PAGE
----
I have realized lately that I had completely forgotten this lesson in terms of running. This is probably the third time that my knee has surfaced as an issue (it tends to do that when I up the mileage). The past two times I have gotten freaked out (Am I just not meant for long-distance running? Will I have to stop running? Are my knees dying?) and cut way back until my knee felt better--but not really dealt with the underlying problem (i.e., is this a muscle thing? Tight hips?). No physical therapy, no doctor, no research-- just a bunch of fear. This time, (partially thanks to reading a whole bunch of blogs and the RW forums) I feel much calmer about things. Sure, my knee needs some attention--but it's normal. Again, going back to George Leonard's Mastery, "If your path is a physical one, and if you're like most of us, you'll probably encounter injuries somewhere along the way. Minor ones come with the territory."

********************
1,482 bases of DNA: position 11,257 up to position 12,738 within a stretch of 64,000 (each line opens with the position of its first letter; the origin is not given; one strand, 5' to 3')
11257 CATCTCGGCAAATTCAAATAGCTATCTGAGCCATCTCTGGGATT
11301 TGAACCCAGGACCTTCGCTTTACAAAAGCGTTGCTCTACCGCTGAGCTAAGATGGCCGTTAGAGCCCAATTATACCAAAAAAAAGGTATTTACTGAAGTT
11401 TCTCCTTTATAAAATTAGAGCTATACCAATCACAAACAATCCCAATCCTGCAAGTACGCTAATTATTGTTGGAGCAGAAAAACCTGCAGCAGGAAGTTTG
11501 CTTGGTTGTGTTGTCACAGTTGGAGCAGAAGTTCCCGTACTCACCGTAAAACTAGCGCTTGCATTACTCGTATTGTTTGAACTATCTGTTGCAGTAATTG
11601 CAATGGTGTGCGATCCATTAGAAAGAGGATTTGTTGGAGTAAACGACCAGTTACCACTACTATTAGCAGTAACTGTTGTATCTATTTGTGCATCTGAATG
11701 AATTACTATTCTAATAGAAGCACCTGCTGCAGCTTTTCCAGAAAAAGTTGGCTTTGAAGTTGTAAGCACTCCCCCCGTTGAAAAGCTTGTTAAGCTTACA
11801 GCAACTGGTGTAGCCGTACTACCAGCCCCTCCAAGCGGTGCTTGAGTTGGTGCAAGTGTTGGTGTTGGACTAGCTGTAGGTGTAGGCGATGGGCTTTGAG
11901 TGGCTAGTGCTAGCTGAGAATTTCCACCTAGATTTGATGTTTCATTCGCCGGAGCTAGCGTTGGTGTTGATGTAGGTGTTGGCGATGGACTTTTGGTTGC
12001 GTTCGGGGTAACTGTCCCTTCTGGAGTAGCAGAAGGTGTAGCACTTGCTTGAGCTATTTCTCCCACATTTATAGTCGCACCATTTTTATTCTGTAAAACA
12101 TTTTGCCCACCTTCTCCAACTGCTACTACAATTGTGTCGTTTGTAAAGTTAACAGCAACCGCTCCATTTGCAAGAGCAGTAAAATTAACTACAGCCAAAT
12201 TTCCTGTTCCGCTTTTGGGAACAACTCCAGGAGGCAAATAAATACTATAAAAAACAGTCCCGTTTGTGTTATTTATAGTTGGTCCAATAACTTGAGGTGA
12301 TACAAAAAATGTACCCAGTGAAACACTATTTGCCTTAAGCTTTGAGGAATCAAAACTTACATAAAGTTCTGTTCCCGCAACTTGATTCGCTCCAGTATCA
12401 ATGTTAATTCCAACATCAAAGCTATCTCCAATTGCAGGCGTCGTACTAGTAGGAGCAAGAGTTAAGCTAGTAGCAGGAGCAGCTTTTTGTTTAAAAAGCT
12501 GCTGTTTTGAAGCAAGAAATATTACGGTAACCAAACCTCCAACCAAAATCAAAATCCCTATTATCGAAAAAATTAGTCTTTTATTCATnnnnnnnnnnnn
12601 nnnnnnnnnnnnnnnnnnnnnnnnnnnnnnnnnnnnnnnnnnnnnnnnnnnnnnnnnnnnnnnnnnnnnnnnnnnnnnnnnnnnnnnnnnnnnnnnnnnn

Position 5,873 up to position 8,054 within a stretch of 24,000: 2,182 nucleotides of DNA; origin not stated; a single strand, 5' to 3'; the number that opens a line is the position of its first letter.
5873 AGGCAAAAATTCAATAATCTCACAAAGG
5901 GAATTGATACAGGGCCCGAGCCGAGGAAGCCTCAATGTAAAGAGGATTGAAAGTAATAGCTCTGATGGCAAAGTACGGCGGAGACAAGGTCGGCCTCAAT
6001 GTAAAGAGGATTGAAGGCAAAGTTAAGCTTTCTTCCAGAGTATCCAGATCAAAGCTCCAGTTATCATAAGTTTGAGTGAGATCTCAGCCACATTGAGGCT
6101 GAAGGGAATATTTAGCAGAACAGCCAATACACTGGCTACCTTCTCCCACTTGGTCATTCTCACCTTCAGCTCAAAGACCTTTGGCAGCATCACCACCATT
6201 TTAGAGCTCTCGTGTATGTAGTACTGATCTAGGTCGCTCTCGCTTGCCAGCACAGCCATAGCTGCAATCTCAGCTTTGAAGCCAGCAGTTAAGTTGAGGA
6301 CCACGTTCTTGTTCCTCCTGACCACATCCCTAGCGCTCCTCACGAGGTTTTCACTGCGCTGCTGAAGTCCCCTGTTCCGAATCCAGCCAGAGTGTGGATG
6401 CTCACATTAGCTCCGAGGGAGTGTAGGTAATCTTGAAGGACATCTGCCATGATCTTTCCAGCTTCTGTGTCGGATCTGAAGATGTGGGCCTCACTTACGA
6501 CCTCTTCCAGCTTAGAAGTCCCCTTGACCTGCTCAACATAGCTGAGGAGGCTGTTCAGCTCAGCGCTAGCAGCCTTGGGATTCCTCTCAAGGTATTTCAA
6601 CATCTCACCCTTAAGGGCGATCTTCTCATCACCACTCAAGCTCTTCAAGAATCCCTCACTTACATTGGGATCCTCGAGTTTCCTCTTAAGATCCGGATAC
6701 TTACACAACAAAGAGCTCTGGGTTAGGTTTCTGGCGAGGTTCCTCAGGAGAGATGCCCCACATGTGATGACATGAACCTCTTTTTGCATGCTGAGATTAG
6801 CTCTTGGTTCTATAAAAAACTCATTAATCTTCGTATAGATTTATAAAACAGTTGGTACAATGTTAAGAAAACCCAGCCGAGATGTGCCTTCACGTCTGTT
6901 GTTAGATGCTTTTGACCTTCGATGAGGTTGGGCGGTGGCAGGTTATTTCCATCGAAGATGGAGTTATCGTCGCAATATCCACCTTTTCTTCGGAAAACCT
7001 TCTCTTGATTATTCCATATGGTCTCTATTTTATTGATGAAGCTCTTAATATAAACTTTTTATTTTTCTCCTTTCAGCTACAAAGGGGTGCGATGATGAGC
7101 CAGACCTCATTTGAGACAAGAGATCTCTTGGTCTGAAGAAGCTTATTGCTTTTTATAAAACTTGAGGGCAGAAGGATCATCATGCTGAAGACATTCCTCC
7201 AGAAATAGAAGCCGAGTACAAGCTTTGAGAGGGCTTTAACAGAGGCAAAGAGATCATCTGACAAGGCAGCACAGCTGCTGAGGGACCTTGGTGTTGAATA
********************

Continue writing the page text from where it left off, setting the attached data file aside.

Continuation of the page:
Right... forgot about that.
Running can be a really solitary pursuit--I think running with community support (even if it's a cyber-community) helps to keep out the "What ifs?" and remember that my trail isn't that much different than other runners-- we are all experiencing training bumps and detours and figuring out how to navigate back to the course. (Excuse the overly extended metaphor.) To end with Leonard (yes, it's one of my favorite books right now): "The best way of achieving a goal is to be fully present. Surpassing previous limits involves negotiating with your body, not ignoring or overriding its messages. Negotiation involves awareness. Avoiding serious injury is less a matter of being cautious than of being conscious."
As of today, my knee and I have entered into negotiations...